I suppose I see religious expression or lack thereof as a journey, not a destination. So, I wouldn't expect anyone to believe the same thing at 44 as they believed at 4. I would hope most people don't. I think you need to accept this. This is his search for truth and his journey to pursue. Setting aside the resentment that you might create by giving him grief over this very personal journey, there is also the matter that this is something he is doing for himself. He needs to find his own truth. He may stick with Judaism. Or he may change him mind 20 times. But the important part is the journey. I don't think he is doing this because he feels something is missing or because you did something wrong. It seems to me that he doesn't believe in Catholicism, and is seeking out Judaism either because he does believe or because he is wanting to connect with his heritage. I think your children will be fortunate to have two different viewpoints (albeit both Abrahamic) in one household. It will allow them to see that they can make their own decisions on religion, and that there are many different options out there.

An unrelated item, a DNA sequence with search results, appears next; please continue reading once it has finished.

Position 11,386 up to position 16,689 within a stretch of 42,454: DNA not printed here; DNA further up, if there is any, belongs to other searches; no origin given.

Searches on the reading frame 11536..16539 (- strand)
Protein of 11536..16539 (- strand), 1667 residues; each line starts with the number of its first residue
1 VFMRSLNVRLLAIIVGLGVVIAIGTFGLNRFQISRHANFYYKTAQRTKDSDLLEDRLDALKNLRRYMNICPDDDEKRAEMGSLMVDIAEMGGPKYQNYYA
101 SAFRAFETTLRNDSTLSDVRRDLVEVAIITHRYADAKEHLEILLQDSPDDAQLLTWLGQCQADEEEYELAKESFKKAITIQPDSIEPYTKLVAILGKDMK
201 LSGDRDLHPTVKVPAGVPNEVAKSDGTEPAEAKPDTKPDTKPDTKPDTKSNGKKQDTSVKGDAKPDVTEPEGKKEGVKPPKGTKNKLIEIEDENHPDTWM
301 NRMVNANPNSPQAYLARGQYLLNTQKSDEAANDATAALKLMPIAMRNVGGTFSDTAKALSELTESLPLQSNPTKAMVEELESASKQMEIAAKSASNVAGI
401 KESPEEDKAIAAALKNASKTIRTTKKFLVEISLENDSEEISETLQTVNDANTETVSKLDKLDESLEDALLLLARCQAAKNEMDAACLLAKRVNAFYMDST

Happy atheist, vegan, punk rock-loving scientist. Wife to the love of my life Matthew (SAHD), mom to DD "E" (4), baby boy "K" (2). Proud stepmom to DSS "M" (26)